*taken from The Inactivist Blog
I love beer! Not in the “if I drink enough of it I will forget my troubles” sense. I love it because it is a refreshing, relaxing, interesting, complex, thirst-quenching roller of good times. We can come together over a beer and talk about the world’s problems or the stupid things we did in high school (or still do). Not to mention it is the perfect way to wash down a pile of Buffalo Wings from any place other than Hooter’s (I really need to blog about them – stay tuned). Ah, beer.
Sadly, the beer industry does some pretty hefty social and environmental damage as it cranks out gallon after gallon of the golden nectar. The industry has made a habit out of sexualizing and objectifying women to make a profit. Companies like Budweiser, Miller and Coors are notorious for using images of scantily clad women in their advertisments. Who could forget the Coors Light TWIIINNS???
Of course this is just one example out of literally thousands and thousands of print ads, tv commercials, billboards, and internet ads that bombard the advertising landscape from September to February. Why you ask??? The answer is simple – football season. This is a time of year that companies desperately clamor for the business of men by appealing to their inner man. Sexy women doing sexy things in sexy clothing is one of the main sales mechanisms employed by these large beer companies. In a hypermasculine culture, sexism sells.
This type of advertising is damaging in several ways. Obviously, it objectifies and sexualizes women. This teaches men and boys to value women for their looks and sexuality first (if not only). It also teaches women and girls that in order to gain the interest of a male, you must behave in a sexual way – even if you aren’t interest in actually having sex. It also socializes men to believe that men must act like the men in the commercials in order to be a “real man” or perhaps more accurately all men should behave like the men in the commercial because that is what is normal. Naturally, if men are taught that women are sex objects that are available to them at any time and women are taught to behave sexually even if they aren’t interested in having sex, then you are bound to have scenarios in real life where men force themselves on women sexually.
Environmentally speaking, the beer industry makes a significant ecological footprint. On the whole, the industry uses nearly 500 million tons of grains every year. Since beer isn’t chunky, you have to wonder where all of the grain goes after it has been boiled and the sugars extracted? In the pre-Budweiser days, smaller breweries would give their “spent” to local farmers who would used it for cattle feed. This was a tremendous help to farmers and breweries. It even kept costs lower on beer and dairy products because a production expense has been eliminated (there must be someting to this symbiosis thing after all). Also, think about the amount of waste that is created during this time of year from the number of bottles and cans of beer consumed is staggering. What about the massive amounts of petroleum products it takes to deliver the beer across the country to every grocery, liquor store, quick mart and bar in America? The industry’s environmental load is taxing to say the least.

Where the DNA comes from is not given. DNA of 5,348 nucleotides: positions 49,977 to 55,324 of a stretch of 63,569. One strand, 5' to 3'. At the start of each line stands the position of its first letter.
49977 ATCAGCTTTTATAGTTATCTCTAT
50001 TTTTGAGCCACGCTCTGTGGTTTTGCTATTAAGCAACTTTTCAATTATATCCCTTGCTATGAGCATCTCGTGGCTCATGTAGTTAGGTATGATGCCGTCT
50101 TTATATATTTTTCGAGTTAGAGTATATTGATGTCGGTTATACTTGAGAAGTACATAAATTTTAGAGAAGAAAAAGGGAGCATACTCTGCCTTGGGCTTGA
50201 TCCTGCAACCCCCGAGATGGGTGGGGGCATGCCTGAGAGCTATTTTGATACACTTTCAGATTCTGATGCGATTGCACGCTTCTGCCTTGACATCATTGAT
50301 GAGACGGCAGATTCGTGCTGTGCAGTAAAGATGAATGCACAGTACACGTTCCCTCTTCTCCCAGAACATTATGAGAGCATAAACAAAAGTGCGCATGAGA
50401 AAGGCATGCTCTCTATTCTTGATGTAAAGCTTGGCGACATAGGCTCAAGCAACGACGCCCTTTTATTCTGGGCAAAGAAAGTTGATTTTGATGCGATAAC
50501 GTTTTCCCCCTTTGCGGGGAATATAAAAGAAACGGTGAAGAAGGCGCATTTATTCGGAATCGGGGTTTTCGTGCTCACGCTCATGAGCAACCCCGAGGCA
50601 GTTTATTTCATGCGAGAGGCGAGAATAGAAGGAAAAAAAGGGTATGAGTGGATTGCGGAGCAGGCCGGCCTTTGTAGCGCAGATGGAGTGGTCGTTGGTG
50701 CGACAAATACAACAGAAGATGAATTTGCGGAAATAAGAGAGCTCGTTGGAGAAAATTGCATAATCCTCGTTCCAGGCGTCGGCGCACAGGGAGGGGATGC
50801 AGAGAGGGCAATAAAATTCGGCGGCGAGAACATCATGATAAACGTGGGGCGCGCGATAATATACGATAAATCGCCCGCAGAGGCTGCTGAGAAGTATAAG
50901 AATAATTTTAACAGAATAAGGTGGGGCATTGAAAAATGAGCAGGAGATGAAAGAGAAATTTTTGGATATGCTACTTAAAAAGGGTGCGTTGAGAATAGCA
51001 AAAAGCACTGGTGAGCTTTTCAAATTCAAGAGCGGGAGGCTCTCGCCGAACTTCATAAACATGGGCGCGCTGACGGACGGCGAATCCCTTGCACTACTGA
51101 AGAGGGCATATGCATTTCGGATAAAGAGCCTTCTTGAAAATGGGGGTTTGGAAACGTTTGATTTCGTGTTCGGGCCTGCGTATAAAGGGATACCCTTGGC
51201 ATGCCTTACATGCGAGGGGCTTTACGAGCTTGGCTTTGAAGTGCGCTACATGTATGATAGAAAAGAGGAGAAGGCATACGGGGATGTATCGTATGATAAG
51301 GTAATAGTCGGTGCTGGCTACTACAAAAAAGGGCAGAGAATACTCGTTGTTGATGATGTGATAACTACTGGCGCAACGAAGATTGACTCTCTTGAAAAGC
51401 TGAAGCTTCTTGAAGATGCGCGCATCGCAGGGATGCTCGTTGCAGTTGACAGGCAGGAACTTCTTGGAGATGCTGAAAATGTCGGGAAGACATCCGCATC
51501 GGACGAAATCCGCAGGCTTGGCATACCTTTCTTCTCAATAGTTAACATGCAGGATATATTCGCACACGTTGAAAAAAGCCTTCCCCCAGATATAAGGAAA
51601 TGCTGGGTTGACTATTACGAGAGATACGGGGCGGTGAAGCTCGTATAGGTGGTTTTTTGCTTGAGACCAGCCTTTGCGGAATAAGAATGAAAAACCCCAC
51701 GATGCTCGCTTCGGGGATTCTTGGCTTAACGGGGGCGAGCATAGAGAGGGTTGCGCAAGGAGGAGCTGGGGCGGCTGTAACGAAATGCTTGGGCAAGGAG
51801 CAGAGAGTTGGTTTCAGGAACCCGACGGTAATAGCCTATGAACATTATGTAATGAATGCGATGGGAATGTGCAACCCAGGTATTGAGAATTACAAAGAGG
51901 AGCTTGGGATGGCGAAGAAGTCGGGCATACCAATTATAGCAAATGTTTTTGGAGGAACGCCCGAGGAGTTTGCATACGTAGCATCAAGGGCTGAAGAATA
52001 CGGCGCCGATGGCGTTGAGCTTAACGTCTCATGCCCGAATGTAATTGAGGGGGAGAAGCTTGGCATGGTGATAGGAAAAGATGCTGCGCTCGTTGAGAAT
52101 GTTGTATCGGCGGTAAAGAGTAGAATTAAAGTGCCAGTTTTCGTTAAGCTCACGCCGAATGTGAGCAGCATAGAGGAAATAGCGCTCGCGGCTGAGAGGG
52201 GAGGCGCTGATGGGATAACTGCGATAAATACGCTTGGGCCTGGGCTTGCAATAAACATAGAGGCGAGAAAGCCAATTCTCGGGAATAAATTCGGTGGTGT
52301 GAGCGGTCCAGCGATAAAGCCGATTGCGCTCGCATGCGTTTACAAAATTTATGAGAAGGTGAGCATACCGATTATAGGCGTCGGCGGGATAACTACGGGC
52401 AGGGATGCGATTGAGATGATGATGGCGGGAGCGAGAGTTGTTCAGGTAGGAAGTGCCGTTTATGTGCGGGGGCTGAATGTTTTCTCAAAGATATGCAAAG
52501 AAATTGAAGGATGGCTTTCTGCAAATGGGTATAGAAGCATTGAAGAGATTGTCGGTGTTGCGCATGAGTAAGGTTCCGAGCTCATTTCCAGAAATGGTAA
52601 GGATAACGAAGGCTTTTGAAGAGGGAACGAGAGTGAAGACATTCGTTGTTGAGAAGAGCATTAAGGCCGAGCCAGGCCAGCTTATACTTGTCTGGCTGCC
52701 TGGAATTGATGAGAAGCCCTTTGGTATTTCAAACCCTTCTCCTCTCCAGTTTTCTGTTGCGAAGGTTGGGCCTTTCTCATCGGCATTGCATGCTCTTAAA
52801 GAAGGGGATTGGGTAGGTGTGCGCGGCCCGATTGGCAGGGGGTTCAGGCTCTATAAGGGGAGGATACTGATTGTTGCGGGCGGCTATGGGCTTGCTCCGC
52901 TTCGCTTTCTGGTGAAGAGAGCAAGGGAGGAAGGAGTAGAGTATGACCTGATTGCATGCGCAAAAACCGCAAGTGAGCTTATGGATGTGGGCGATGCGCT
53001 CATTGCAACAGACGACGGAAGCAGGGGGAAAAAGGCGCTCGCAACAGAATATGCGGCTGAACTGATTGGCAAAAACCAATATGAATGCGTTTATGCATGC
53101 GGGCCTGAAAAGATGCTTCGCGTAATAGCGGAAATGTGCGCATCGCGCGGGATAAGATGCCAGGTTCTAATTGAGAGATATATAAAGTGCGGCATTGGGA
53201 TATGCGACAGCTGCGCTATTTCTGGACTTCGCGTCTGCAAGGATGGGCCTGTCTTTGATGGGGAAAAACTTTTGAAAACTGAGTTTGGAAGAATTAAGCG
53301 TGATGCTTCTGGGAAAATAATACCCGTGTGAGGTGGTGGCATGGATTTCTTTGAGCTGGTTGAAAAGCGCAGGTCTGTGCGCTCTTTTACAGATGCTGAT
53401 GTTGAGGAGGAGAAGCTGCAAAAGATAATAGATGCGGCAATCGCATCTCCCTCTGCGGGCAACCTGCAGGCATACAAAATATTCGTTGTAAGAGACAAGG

So, what should an Inactivist do? Consider drinking craft beers or microbrews made in your state (or locally if possible). Here is why:
1. Smaller, independent breweries typically spend their advertising budget (if they have one) on showing you how good the beer is rather than using half naked women to divert your attention from the actual taste of the beer – AND TWIIINNS!!! Taking your money out of the large corporate pockets just might get those companies to evaluate their advertising practices.
2. If you buy your beer from a producer that is in your town or in your state, then you are helping to reduce America’s dependence on foreign oil and cutting down on the automobile emissions that would otherwise be released into the atmosphere, and helping local farmers keep their feed costs low.
3. Buying locally made beer supports the people who live in or near your community. Keeping your money local will help put food on the table for people who are trying to do things the right way and it send a loud and clear message to the large beer companies.
I did a quick Google search for “TEXAS BEER” since I live in Austin. The first listing that popped up was http://texasbeer.blogspot.com. Here I found a great list of existing craft beer breweries all in the state of Texas. I have had most of these beers myself and they are quite good. I especially like “Fireman’s 4” made by Real Ale Brewing Company in Blanco, Texas (70 miles from my door) and “Blonde Bombshell” by Southern Star Brewing Company in Conroe, Texas (200 miles from my door). Honorable mention has to go to “Live Oak Pilz” from Live Oak Brewing Company right here in Austin.
I encourage you to do a quick google search of your own to see what beers can be found in your neck of the woods. You just might stumble on something you really like. Craft beers might cost a few dollars more, but you can’t put a price justice.
Here’s to making the world a better place 12 ounces at a time this football season and beyond.